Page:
CLEVELAND — Frank Ryan wasn’t your average NFL quarterback.
His arm helped make the Cleveland Browns champions. His intellect earned him greater recognition off the field.
Ryan, who led the Browns to their last NFL title in 1964 while spending his offseasons earning a doctorate in mathematics, died Monday. He was 87 years old.
Ryan’s family said in a statement that he died while being cared for at a nursing home in Connecticut. He had been diagnosed with Alzheimer’s disease and the family said chronic traumatic encephalopathy (CTE) was suspected “to have played a role in the progression of the disease.”
Ryan donated his brain to the Boston University CTE Center for study.
“Our hearts go out to Frank Ryan’s family and friends as we honor the life of a Browns icon and championship-winning quarterback,” the Browns said in a social media post.
In the 1964 title game, Ryan threw three touchdown passes to wide receiver Gary Collins as the Browns stunned Hall of Famer Johnny Unitas and the heavily favored Baltimore Colts 27-0 on December 27. Cleveland has not won a football championship since and remains one of four teams to never reach the Super Bowl.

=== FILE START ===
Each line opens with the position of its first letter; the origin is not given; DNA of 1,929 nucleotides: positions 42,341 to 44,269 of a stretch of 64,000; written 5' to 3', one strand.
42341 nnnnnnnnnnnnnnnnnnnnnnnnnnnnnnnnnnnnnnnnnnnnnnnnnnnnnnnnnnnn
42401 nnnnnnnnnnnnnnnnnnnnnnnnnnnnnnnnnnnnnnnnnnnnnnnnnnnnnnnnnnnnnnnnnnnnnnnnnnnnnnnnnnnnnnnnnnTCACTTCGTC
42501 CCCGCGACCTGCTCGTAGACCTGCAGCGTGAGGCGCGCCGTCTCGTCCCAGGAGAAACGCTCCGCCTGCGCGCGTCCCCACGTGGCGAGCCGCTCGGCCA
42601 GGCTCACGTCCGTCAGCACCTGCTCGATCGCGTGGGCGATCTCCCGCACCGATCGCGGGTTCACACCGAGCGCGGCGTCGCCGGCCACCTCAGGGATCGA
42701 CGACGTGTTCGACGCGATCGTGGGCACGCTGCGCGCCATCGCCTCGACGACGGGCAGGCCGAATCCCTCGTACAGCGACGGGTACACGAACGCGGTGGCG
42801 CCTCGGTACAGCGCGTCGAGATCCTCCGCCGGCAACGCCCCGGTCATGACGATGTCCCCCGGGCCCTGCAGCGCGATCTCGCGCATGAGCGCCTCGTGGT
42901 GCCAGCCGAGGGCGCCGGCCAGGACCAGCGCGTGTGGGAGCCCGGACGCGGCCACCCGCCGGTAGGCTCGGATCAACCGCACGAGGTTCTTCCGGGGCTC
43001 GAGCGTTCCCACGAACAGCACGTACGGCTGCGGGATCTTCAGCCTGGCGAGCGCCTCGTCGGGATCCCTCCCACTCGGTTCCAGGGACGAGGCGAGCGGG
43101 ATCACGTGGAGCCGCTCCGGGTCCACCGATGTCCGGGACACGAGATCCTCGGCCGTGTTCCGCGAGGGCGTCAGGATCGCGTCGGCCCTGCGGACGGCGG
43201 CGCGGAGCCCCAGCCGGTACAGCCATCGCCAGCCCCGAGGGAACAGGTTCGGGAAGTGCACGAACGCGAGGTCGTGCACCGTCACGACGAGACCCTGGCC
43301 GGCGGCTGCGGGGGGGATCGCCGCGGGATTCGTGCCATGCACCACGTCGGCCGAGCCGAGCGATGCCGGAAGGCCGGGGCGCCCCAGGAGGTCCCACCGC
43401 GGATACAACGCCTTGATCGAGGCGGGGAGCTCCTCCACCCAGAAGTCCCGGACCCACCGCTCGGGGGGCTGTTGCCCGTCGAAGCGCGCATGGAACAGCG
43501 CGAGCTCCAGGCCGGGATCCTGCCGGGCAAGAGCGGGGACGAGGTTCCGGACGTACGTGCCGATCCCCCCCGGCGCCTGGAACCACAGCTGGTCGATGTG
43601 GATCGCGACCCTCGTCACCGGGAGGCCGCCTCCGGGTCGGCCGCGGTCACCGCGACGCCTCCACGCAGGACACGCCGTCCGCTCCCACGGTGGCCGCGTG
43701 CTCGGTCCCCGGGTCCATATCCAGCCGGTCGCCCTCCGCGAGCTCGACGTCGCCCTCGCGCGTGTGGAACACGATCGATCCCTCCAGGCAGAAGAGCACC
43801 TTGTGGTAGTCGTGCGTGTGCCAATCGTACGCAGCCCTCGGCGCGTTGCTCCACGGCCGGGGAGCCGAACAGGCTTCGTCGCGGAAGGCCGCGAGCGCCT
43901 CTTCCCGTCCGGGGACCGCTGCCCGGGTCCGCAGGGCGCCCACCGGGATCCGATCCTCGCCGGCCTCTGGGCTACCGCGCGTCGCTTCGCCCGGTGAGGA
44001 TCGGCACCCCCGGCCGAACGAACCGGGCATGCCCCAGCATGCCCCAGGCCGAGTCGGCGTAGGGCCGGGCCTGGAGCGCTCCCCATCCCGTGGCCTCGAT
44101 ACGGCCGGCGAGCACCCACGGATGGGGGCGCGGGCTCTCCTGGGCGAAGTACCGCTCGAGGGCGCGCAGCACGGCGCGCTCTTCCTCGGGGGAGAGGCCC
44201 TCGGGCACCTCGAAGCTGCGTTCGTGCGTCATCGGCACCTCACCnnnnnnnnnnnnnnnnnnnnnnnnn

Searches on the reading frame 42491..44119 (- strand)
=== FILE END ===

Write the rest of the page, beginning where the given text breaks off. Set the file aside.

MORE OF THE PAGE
However, with Ryan and Hall of Fame running backs Jim Brown and Leroy Kelly, the Browns were a perennial power in the early to mid-1960s.
Just months after winning the 1964 title, the last for any of the city’s top three professional teams in 52 years until the Cavaliers won the NBA crown in 2016, Ryan earned his Ph.D. from Rice, where he played college baseball in his home state of Texas.
He went on to teach mathematics at Case Western Reserve in Cleveland and later at Yale and Rice. Ryan is also credited with helping create an electronic voting system that modernized the U.S. House of Representatives.
Ryan, a three-time Pro Bowl selection with the Browns, spent seven seasons with Cleveland, compiling a 52-22-2 record as a starter. He led the league in touchdown passes in 1964 and 1966.
Although Cleveland led the great Brown and then Kelly on the ground to many victories, Ryan was one of the best passers in the league and threw at least 25 touchdown passes in three seasons. He also played for the Los Angeles Rams and Washington before retiring after the 1970 season.
Ryan also served for 10 years as athletic director at Yale.
During his 13-year playing career, Ryan threw for 16,042 yards and 149 touchdowns while going 57-27-3 as a starter.
Ryan is survived by his wife, Joan. The couple celebrated their 65th wedding anniversary last year.
Arrangements for the funeral and memorial were still being finalized.